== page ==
Ben Tallon speaks to us about the Podcast and why this episode featuring Olivier Kugler is so significant:
I had Oliver Kugler’s work up on my university workspace wall at UCLan in 2005. He joined Lucinda Rogers, Ralph Steadman and Marion Deuchars among others. At that time I was under self-imposed pressure to find an illustrative style. I hadn’t learned to trust my instincts and personal quirks yet. That’s what united these much loved Illustrators, a raw and succinct visual identity, a story to tell.
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I would stare at these images in The Guardian, books and in the media, overwhelmed by conflicting feelings of inspiration, the desire to join them in the industry and frustration that it all felt like a far fetched fantasy. They remain great pillars of an industry and frustration that it all felt like a far fetched fantasy. They remain great pillars of an industry I eventually found my route into. As an Illustrator, it wasn’t part of the plan to start a podcast, but writing about the experiences of transforming my passion into a profession opened unexpected doors.
I listened to many independent shows each week and following a coversation with Harry Lyon- Smith, head of my agency, he suggested I may be in a position to use my love of discussing, writing about and lecturing on creativity to start a show of my own. With his support and some basic kit, I found my feet in ramshackle fashion.
Here I am, with 100 episodes under my belt. Spending time with Rogers, Deuchars and now Kugler, alongside a plethora of innovators right across the arts has been perhaps my greatest learning experience and a real joy. I’m working on Steadman…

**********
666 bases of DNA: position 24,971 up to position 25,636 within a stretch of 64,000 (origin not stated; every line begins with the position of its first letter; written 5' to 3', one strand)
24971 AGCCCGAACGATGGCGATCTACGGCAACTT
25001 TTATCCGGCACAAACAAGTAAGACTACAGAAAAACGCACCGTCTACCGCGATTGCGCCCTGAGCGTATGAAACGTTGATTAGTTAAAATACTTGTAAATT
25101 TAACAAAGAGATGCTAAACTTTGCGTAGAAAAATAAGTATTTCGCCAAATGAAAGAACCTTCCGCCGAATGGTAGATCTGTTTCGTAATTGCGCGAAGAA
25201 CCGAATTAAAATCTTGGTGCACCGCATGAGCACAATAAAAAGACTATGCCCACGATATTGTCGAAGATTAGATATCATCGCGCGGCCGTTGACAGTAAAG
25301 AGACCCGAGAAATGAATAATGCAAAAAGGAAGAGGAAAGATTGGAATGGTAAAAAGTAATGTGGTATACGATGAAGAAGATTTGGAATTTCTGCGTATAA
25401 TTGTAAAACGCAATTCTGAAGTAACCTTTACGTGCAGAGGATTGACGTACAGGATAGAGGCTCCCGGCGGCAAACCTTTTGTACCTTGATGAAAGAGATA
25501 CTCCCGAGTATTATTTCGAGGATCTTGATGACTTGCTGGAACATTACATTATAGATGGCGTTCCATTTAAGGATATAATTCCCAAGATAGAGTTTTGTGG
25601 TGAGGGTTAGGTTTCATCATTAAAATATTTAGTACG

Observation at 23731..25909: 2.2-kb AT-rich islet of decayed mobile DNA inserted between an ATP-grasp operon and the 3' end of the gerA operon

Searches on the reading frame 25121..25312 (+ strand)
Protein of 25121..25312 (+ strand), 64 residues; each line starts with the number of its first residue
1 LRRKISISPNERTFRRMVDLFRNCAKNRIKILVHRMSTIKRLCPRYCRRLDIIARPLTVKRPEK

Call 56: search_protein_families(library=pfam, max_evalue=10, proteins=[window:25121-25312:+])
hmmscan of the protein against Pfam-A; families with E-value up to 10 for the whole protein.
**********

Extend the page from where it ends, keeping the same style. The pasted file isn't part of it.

Olivier’s humility, warm persona and quiet passion immediately resonated when I joined him at his studio a few weeks ago, to hear the whole story of an ever-evolving career that at times defies belief. I laughed, gazed through him with wide eyes, stunned, and at times felt like crying as he detailed shooting toy guys with the son of a Mafioso supergrass, spending time in Iran with a local truck driver and brought life to the story of refugees in the camps of Calais, Cos and Iraqi Kurdistan for Harper’s Magazine and his new book.
What I now understand is that no matter our experience, we each have a story worthy of sharing, that must be harnessed in order to succeed in the creative industry and nobody is better at relaying them with stunning and soulful artwork than the fantastic Olivier Kugler.
As I buckle up for another 100 episodes of Arrest All Mimics, I hope the release of ‘Escaping Wars and Waves,’ Kugler’s book compiling his time in the refugee camps serves as a catalyst for others to feel as inspired as I do about his glorious example. He exemplifies how powerful visual communication can be.
In the information age, our skills are a priceless currency and we have a great role to play in spreading the right message.
Part two of Olivier’s story is out on January 2nd, subscribe on Apple Podcasts or listen download at http://soundcloud.com/arrestallmimics
Thanks to everyone who has supported, shared, listened or guested on this labour of love. See you in 2018.